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14er Trip: Realistic or To Aggressive

FAQ and threads for those just starting to hike the Colorado 14ers.
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14er Trip: Realistic or To Aggressive

Postby JeffL » Wed Apr 18, 2007 6:49 am

I'm planning a trip for the first week in August to climb several 14ers. This will be my first trip to Colorado geared specifically to climbing. It will be myself and my 8 year old son. He climbed Quadalupe peak, TX last year without any trouble. We were skiing in Breckenridge in March and he seemed to adjust to the altitude well. I attempted Quandary while on that trip but turned around at 13,534. Thinking back on it I probably could have finished but I had told myself that if I hadn't reached the summit by my turn around time I would turn back.

For acclimatization we'll have 2 nights sleeping above 9000 feet but the climbs will be on consecutive days.

Here is the basic itinerary for my August trip:
Friday Evening - Arrive at the Dillon Reservoir Campgrounds
Saturday - Acclimatization Day, Maybe short hike to gain some altitude
Sunday - Quandary (Pre-Dawn Start 5:30)
Monday - Gray/Torreys Combo (Pre-Dawn Start 5:30) Torreys can always be scratched if we're not feeling up to it. Relocate camp to Turquoise Lake, Leadville
Tuesday - Mt Elbert (Pre-Dawn Start 5:30)

I have a couple of question. Firstly is this schedule to aggressive? .Secondly, is there any real benefit to taking a short hike to gain altitude on the acclimatization day or am I better off just relaxing around camp?

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Postby frozenfire075 » Wed Apr 18, 2007 7:03 am

first of all, i have a tough time telling anyone that something is too aggressive for them, because many people have uselessly told me the same. This schedule is not too agressive, just very tough. I don't know what kind of shape you or your son are in, but those four mountains on consecutive days will be rough, especially elbert the last day. you are talking about nearly 12,000' vertical gain over those three days, but go for it, you will never know your capabilities till you come to your limit. One weekend of mine last august was sat: shavano and tabeguache and sunday: redcloud, sunshine, handies
all the 14ers are relatively easy but pushin my body that far was still tough

good luck!

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Postby Cruiser » Wed Apr 18, 2007 7:38 am

That sounds like fun to me. The only suggestions that I would make are:
1. Be sure that all your gear works well before you come out. One bad blister on Quandary could stop you from making it to Elbert. Make sure that your sleeping system works well, one restless night could really impact your trip since the hikes are so close together.
2. You might think about trying Quandary on Saturday in order to take a rest day in there between Grays and Torreys / Elbert. In my view (I'll probably get some flack for this) acclimating to elevation in Colorado is over-rated. Drive up, get a good night's rest, stay thoroughly hydrated, and then go hiking. If you feel like one of you can't make it on Quandary on Saturday then turn around and get another good night's rest and try it again in the morning.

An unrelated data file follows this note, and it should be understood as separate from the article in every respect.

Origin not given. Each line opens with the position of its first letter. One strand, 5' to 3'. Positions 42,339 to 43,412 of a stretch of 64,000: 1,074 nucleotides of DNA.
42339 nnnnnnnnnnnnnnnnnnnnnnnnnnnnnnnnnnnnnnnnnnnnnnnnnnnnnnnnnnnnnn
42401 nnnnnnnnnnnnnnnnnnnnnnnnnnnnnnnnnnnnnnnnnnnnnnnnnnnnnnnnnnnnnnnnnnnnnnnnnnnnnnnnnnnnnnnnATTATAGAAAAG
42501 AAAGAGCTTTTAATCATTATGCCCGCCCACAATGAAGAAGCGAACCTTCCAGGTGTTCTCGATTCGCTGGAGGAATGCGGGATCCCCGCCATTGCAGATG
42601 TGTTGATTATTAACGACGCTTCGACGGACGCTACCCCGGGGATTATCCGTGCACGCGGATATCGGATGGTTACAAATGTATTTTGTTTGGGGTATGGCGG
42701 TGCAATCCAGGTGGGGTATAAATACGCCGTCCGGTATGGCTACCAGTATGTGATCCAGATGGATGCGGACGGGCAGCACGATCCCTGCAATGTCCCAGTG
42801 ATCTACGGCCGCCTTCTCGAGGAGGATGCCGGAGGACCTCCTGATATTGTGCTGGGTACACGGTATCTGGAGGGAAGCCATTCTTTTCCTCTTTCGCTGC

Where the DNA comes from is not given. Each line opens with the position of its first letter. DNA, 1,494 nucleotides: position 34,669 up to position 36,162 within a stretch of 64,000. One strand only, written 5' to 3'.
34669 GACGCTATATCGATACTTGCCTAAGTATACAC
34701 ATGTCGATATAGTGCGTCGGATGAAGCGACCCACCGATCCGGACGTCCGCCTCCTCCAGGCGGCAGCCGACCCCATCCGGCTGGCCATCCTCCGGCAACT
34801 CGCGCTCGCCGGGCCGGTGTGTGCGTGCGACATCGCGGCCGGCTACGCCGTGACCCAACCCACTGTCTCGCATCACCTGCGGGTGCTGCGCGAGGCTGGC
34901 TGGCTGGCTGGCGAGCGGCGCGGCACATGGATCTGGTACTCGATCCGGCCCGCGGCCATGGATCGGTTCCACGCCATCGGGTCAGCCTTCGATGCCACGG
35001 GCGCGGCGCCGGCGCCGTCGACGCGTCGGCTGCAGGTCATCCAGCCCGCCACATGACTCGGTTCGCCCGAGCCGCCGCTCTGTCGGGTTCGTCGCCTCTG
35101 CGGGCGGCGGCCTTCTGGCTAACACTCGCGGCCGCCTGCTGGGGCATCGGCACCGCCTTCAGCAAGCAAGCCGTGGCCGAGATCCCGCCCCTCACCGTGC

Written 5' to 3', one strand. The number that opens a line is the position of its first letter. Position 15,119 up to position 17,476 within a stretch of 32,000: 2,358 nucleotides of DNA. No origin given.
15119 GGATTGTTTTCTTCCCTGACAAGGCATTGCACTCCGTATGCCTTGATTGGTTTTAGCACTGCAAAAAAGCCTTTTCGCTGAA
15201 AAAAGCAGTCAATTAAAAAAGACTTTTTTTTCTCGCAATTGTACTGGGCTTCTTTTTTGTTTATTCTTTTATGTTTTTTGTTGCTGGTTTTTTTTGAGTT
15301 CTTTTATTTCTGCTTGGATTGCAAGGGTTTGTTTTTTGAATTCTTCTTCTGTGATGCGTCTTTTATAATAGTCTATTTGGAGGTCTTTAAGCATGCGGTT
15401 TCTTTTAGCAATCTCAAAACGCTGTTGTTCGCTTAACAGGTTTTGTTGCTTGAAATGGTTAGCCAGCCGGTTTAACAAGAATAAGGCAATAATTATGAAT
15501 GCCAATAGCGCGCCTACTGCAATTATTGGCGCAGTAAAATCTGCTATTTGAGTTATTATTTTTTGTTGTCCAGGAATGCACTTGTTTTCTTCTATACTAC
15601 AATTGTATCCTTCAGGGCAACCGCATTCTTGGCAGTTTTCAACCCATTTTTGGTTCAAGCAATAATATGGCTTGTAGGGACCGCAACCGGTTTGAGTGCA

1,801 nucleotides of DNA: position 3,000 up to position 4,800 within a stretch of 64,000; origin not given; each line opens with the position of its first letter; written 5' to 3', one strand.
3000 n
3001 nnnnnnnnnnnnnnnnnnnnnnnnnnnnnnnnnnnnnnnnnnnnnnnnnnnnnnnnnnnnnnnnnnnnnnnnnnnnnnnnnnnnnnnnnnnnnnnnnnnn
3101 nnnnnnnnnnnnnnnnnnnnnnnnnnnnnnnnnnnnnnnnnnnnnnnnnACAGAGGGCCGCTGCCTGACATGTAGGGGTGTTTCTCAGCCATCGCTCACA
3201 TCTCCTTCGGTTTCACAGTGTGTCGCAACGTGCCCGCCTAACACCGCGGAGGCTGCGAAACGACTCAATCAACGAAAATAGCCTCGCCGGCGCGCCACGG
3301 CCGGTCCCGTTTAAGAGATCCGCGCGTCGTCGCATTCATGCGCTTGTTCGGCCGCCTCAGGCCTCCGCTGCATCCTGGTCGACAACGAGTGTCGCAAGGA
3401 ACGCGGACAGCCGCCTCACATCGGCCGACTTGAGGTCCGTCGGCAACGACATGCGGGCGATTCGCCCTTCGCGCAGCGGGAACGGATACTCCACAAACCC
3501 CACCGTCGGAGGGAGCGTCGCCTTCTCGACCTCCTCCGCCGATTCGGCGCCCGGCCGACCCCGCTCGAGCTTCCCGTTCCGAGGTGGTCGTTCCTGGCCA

Oh, and be sure to post a trip report with some good pictures.
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14er Trip: Realistic or To Aggressive

Postby James Scott » Wed Apr 18, 2007 7:43 am

Agreed- I really get into the idea of pushing myself and seeing just how far I can go before falling down. I'm planning a day this summer with 6 Summits, about 25 miles, and probably 10000 feet in elevation gain, which will probably be too much. The one thing I'm telling myself and will tell you is to be open to changing plans and scratching some of it if it's too much. I get in trouble when I won't listen to my body when it's telling me "Time to stop" and end up overextending. If you get to day 3 and wake up sore and fatigued, pass on Elbert. If you feel great, go for it. Just listen to your body and be open to changing your plans when it tells you to.
"Some climb... to get to Terrapin."

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Postby Scott P » Wed Apr 18, 2007 7:46 am

Firstly is this schedule to aggressive?


No, not at all. Unless you have altitude problems it is very reasonable., assuming you practice plenty before hand.

Secondly, is there any real benefit to taking a short hike to gain altitude on the acclimatization day or am I better off just relaxing around camp?


Yes, I believe there is definately benifits to doing a short hike.

You seem to be starting early, which is a good idea. As long as the weather is good and you don't have any unusual problems with the altitude, you should be fine. If you are feeling the altitude, just turn back and spend some more time a bit lower.
Last edited by Scott P on Wed Apr 18, 2007 11:23 am, edited 1 time in total.

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Postby Rivethead » Wed Apr 18, 2007 8:09 am

JeffL:

I'm in a very similar situation. We're planning a late July one-week stay. It'll be me, my brother in-law, and my 8 year old son doing the hiking/climbing.